Description: Whether or not the current login system allows users to change their own email address. Params: None Returns: true if users can change their own email address, false otherwise.


This section is mostly interesting to developers who want to implement a new authentication type. It describes the general structure of the Bugzilla::Auth family, and how the login function works.

A Bugzilla::Auth object is essentially a collection of a few other objects: the "Info Getter," the "Verifier," and the "Persistence Mechanism."

They are used inside the login function in the following order:

The Info Getter

This is a Bugzilla::Auth::Login object. Basically, it gets the username and password from the user, somehow. Or, it just gets enough information to uniquely identify a user, and passes that on down the line. (For example, a user_id is enough to uniquely identify a user, even without a username and password.)

Some Info Getters don't require any verification. For example, if we got the user_id from a Cookie, we don't need to check the username and password.

If an Info Getter returns only a user_id and no username/password, then it MUST NOT require verification. If an Info Getter requires verfication, then it MUST return at least a username.

The Verifier

This verifies that the username and password are valid.

It's possible that some methods of verification don't require a password.

The Persistence Mechanism

This makes it so that the user doesn't have to log in on every page. Normally this object just sends a cookie to the user's web browser, as that's the most common method of "login persistence."

Other Things We Do

After we verify the username and password, sometimes we automatically create an account in the Bugzilla database, for certain authentication types. We use the "Account Source" to get data about the user, and create them in the database. (Or, if their data has changed since the last time they logged in, their data gets updated.)

The $login_data Hash

All of the Bugzilla::Auth::Login and Bugzilla::Auth::Verify methods take an argument called $login_data. This is basically a hash that becomes more and more populated as we go through the login function.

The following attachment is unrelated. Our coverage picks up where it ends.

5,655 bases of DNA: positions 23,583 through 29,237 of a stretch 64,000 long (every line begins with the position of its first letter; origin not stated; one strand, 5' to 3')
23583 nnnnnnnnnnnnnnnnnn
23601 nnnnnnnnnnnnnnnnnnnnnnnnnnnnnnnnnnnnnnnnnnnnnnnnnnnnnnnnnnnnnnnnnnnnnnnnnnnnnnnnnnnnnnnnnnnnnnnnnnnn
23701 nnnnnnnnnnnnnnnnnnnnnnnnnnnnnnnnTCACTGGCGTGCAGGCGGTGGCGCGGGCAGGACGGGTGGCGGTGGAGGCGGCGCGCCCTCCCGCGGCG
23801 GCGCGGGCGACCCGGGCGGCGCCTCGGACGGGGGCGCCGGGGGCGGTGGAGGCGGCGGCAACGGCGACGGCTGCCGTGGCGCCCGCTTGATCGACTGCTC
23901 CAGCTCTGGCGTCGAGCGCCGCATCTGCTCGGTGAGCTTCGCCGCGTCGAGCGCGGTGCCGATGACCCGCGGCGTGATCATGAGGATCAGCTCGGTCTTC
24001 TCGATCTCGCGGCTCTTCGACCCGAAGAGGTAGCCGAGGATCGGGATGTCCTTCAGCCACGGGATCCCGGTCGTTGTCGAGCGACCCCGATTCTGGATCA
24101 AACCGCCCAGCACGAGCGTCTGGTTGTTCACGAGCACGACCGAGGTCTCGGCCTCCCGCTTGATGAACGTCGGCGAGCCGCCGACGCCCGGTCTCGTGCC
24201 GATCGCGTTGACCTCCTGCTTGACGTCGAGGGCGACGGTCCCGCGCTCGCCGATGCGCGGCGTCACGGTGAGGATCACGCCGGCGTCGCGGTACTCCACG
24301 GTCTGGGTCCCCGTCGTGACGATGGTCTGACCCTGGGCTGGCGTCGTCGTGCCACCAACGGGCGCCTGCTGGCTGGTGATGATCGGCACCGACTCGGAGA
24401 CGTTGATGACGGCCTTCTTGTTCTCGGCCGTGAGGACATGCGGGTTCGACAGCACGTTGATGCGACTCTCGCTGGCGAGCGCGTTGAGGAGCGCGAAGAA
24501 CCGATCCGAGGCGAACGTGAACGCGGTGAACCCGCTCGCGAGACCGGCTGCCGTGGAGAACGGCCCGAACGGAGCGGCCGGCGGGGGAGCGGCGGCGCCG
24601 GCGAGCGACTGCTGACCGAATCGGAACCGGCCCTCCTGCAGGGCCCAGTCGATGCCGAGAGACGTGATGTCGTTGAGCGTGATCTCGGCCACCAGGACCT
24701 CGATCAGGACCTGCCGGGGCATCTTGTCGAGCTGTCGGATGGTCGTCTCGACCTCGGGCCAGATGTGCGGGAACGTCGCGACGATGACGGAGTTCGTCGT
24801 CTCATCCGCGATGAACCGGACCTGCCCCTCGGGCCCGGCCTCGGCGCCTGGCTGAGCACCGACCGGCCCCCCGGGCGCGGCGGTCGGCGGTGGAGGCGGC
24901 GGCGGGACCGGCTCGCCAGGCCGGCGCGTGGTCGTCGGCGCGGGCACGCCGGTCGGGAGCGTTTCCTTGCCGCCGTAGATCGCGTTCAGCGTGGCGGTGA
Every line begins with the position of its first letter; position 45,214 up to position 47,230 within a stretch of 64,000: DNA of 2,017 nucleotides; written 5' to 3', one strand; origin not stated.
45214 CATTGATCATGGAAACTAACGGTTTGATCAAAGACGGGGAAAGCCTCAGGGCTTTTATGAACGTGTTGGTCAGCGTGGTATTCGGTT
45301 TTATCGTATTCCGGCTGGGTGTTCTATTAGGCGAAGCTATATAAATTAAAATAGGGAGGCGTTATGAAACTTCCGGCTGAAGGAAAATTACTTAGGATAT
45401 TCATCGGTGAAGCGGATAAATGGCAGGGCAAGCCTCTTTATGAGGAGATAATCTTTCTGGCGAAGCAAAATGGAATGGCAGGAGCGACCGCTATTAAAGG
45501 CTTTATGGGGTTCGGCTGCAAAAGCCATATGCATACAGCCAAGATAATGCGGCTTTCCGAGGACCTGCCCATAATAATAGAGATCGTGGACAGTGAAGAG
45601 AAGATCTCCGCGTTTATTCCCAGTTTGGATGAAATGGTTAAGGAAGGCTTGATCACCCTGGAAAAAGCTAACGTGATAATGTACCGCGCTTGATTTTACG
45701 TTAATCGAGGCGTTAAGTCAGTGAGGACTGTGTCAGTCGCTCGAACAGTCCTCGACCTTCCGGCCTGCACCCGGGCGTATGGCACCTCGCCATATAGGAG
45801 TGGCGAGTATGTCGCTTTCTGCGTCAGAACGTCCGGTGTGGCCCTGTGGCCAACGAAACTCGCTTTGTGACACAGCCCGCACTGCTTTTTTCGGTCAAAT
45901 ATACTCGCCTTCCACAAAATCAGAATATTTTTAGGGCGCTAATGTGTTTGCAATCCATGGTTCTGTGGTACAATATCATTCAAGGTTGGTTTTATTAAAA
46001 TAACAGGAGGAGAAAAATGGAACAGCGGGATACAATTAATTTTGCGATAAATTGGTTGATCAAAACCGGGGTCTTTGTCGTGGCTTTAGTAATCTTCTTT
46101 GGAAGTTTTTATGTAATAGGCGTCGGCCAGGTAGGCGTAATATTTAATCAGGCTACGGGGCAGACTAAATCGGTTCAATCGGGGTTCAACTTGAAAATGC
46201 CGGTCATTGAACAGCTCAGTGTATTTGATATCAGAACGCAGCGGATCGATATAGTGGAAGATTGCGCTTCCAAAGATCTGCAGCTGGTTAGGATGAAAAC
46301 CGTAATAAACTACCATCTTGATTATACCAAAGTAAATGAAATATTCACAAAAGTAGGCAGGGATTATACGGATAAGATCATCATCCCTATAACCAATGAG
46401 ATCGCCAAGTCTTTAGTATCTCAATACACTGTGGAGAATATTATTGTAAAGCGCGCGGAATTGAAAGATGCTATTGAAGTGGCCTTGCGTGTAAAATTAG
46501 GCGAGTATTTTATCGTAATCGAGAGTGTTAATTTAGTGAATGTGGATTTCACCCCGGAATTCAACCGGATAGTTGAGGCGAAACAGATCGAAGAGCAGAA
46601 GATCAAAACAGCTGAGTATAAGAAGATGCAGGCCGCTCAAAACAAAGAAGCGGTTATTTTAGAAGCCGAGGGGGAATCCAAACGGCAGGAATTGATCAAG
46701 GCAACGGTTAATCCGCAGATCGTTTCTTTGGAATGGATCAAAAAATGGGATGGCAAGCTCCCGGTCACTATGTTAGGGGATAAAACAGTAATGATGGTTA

All Bugzilla::Auth::Login and Bugzilla::Auth::Verify methods also *return* the $login_data structure, when they succeed. They may have added new data to it.

For all Bugzilla::Auth::Login and Bugzilla::Auth::Verify methods, the rule is "you must return the same hashref you were passed in." You can modify the hashref all you want, but you can't create a new one. The only time you can return a new one is if you're returning some error code instead of the $login_data structure.

Each Bugzilla::Auth::Login or Bugzilla::Auth::Verify method explains in its documentation which $login_data elements are required by it, and which are set by it.

Here are all of the elements that *may* be in $login_data:


A Bugzilla user_id that uniquely identifies a user.


The username that was provided by the user.


The username of this user inside of Bugzilla. Sometimes this differs from username.


The password provided by the user.


The real name of the user.


Some string that uniquely identifies the user in an external account source. If this extern_id already exists in the database with a different username, the username will be *changed* to be the username specified in this $login_data.

That is, let's my extern_id is mkanat. I already have an account in Bugzilla with the username of [email protected]. But this time, when I log in, I have an extern_id of mkanat and a username of [email protected]. So now, Bugzilla will automatically change my username to [email protected] instead of [email protected].


A Bugzilla::User object representing the authenticated user. Note that Bugzilla::Auth::login may modify this object at various points.